Any new technology or know-how is only as good as the people who are using it and living with it. If innovation is the purposeful application of something new then by definition something, big or small, has to change. And every manager, entrepreneur or inventor knows very well that the biggest barriers to innovation are more often human than technical or physical.
Consider three levels of change – changing context, changing organizations and personal change. The accelerating pace of change in context, in practically every sphere of work and life, is an oft-repeated truism. In some areas the speed of change happens at a breakneck pace, in others it may be slower but it is still much faster than a few decades ago. Big global changes are spreading rapidly, digital transformation, new generations of road, sea, air and space transportation, from primary agricultural production to worlds of virtual reality, and an endless list of everything. No single person or entity has control of the changing context even if some of the institutional actors are more impactful than others.
In contrast to contextual change, in organizations change happens when leaders want it to happen and make it happen. As the context shifts, this change is often crucial for an organization’s survival. Each entity will have its own pace. Too fast is risky. Too slow is riskier still. A conservative company whose people and systems are not flexible will get rusty and, when change does take off it will be more painful. An agile company builds change and renewal into its way of life.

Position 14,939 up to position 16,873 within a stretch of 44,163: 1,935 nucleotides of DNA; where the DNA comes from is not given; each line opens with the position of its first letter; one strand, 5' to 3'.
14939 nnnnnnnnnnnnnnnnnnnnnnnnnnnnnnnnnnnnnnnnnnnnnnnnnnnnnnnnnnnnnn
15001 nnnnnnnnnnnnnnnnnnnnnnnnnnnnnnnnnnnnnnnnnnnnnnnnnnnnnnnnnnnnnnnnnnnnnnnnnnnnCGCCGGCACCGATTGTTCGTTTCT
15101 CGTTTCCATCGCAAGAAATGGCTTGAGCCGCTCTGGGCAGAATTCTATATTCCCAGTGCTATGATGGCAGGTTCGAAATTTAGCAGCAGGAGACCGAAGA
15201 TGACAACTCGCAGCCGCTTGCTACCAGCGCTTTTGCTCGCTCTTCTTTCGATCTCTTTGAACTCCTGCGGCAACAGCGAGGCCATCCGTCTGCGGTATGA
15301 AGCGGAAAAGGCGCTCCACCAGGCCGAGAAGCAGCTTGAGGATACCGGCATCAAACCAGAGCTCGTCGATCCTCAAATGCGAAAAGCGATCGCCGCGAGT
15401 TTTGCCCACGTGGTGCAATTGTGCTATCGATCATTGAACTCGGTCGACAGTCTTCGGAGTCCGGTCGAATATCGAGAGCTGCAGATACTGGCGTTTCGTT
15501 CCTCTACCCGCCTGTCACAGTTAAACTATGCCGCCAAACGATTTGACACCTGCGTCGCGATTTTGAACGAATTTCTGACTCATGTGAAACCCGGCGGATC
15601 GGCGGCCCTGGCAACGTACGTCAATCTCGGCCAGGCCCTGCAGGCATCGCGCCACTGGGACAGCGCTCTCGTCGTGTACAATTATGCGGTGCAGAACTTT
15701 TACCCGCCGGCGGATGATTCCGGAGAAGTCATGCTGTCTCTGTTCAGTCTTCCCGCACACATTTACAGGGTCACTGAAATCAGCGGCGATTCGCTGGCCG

Then there is personal change. It’s never easy. Mindsets are hard to change, for all of us. Habits are strong, customs and traditions are sometimes sacred. Stubbornly sticking to the past is more comfortable than taking on the challenges of new things. The status quo can be comforting, after all it’s the devil you know. New things are by definition unknown. We all fear the unknown. We all fear failure. But some get more excited by exploration. Some are more willing to take risks. Some will more eagerly take personal responsibility for change to heart. The personal challenge of our times for each and every one of us is to learn to skillfully ride the waves of change.
Innovative leaders recognize that society and its institutions only change as much as its people will or won’t. They want to lead organizations that are more agile than their competitors. They want to make sure that people are a help not a hindrance to the organization’s progress. They hire more of those people who are open to change and train their people to adapt and, better still, generate change themselves.
The innovation/change journey is more like a turbulent voyage than a smooth sail. The vessel and the crew that are best prepared for the trip to the unknown, will have the best chances of making exciting discoveries. In a shifting fast-paced world, the skills of the explorer are more valuable than the wisdom of the sages.